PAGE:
To accommodate these needs, you need to be very well-informed about the filling station locations. Correct?

Wucherpfennig: Indeed. We are very well acquainted with the individual filling stations and their target groups. We know their opening hours and their shop size. We also know whether they have a car wash or offer vehicle repair services. We can therefore select the locations according to our clients’ individual requirements.

How does filling station advertising work?

Wucherpfennig: FillBoards are practically unavoidable. While filling their car, customers automatically take in the information advertised. During this filling process, the customer has four points of contact with fuel nozzle advertising. If the advertising features creative motifs and a compelling message (these are generally developed by the advertisers themselves), it will often lead the customer to make a corresponding purchase in the shop. Filling stations and supermarkets are the retail sector’s two most frequented touchpoints. This gives filling stations a key advantage as advertising platform. Moreover, the people who use them tend to have more money at their disposal than the German population average.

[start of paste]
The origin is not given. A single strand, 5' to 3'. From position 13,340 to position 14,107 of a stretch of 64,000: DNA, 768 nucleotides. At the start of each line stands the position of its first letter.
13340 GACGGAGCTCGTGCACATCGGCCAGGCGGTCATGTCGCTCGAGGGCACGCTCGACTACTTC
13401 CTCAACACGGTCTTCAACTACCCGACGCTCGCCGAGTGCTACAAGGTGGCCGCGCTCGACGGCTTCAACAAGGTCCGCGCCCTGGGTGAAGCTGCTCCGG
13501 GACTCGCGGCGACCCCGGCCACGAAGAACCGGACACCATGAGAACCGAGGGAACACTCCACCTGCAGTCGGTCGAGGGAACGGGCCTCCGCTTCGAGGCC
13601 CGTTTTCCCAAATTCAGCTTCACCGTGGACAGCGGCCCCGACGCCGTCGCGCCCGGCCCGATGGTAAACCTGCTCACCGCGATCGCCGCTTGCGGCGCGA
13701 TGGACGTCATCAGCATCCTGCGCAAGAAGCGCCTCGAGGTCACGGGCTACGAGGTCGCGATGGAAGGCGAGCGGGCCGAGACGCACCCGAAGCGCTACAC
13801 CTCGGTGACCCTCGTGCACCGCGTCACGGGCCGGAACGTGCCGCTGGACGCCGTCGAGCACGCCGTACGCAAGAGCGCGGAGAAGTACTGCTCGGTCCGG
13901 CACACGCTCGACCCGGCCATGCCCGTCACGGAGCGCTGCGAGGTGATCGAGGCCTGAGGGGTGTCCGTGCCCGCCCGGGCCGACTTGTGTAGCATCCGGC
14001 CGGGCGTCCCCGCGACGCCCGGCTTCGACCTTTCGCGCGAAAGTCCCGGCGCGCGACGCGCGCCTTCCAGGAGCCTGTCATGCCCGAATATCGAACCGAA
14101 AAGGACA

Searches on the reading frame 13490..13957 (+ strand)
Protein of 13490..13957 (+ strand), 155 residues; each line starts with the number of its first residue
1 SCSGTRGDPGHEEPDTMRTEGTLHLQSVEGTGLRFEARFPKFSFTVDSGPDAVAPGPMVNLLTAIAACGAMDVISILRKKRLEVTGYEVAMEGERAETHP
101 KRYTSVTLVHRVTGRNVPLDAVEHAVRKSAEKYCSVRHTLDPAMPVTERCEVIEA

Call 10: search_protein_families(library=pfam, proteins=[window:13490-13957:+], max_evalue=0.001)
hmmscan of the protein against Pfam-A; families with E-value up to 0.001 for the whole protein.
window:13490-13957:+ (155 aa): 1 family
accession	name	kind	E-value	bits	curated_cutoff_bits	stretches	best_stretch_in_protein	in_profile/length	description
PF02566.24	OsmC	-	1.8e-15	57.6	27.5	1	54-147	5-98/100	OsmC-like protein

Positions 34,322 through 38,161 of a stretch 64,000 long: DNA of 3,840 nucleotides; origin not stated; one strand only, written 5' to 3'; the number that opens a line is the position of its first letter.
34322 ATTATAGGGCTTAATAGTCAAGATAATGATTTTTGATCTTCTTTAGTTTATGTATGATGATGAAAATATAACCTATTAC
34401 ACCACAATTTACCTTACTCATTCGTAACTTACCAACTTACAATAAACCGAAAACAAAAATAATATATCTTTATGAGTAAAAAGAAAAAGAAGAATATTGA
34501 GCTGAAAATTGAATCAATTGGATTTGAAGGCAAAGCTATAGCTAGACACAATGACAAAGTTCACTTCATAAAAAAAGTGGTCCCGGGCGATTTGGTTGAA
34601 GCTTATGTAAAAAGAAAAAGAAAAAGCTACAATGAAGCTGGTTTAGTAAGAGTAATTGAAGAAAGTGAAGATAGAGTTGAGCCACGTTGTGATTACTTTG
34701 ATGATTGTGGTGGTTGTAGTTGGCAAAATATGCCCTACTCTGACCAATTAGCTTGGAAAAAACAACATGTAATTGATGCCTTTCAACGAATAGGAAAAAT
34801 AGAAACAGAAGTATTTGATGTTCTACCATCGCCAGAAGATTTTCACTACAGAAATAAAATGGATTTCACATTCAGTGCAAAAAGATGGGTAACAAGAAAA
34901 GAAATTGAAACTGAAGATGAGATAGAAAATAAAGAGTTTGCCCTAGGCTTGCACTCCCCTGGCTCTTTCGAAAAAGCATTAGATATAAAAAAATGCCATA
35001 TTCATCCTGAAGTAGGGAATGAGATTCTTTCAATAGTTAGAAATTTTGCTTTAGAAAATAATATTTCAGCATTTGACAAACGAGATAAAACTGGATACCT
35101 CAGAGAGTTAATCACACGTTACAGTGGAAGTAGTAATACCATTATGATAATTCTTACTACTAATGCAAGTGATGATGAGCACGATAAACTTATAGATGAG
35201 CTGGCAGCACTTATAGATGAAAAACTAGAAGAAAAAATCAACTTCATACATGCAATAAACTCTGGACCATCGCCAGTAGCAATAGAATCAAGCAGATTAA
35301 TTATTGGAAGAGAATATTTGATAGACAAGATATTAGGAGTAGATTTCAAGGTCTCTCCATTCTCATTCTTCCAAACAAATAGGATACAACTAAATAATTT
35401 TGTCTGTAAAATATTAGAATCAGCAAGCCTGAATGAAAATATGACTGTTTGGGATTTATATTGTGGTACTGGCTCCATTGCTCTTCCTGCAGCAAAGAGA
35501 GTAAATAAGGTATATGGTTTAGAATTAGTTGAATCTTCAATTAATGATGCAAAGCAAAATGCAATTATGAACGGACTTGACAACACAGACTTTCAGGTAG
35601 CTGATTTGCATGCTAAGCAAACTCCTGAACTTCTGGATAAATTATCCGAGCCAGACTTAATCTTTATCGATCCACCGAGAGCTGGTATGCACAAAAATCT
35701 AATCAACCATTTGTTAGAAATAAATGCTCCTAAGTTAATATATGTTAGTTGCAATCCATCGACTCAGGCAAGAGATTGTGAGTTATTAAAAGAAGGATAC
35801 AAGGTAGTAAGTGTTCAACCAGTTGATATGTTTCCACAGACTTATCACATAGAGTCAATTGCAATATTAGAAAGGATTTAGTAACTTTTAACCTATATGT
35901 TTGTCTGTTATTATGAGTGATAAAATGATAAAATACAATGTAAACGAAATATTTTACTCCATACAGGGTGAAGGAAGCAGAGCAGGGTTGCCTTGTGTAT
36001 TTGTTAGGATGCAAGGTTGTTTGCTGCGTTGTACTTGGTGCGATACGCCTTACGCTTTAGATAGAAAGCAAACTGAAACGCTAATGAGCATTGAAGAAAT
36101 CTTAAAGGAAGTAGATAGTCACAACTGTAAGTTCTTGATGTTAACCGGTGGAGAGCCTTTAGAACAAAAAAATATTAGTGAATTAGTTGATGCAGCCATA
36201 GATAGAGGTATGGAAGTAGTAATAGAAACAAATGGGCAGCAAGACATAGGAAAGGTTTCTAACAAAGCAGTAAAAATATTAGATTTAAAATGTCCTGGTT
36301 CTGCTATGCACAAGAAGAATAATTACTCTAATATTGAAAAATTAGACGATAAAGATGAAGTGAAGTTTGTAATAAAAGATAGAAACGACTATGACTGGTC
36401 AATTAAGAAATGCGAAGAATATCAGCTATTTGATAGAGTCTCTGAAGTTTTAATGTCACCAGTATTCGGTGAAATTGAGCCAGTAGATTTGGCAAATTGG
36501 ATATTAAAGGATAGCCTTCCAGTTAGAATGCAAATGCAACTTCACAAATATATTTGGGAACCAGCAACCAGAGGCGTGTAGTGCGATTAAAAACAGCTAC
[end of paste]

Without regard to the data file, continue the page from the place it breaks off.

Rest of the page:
Alvern Media’s activities go way beyond just fuel nozzles. What else do you do?

Wucherpfennig: We used to be a single-solution provider. Today, we have contracts with 9,700 filling stations in Germany, and with around 20,000 across Europe. In addition to our core product of fuel nozzle advertising, we also offer advertising media for use on automatic doors, on floors, and on roofs (the latter in the form of inflatables). We also provide on-site promotional services. Here, our sales representatives assume the task of implementing promotional campaigns for mineral oil companies. Together with our merchandisers, they go out and install the temporary advertising materials, hang up posters, fit banners, etc. We therefore have different sources of revenue today compared with when we started out. A part of our sales is generated through the rental of advertising spaces – another through our services, another again through our licence agreements abroad. These are the three pillars on which our company is now based.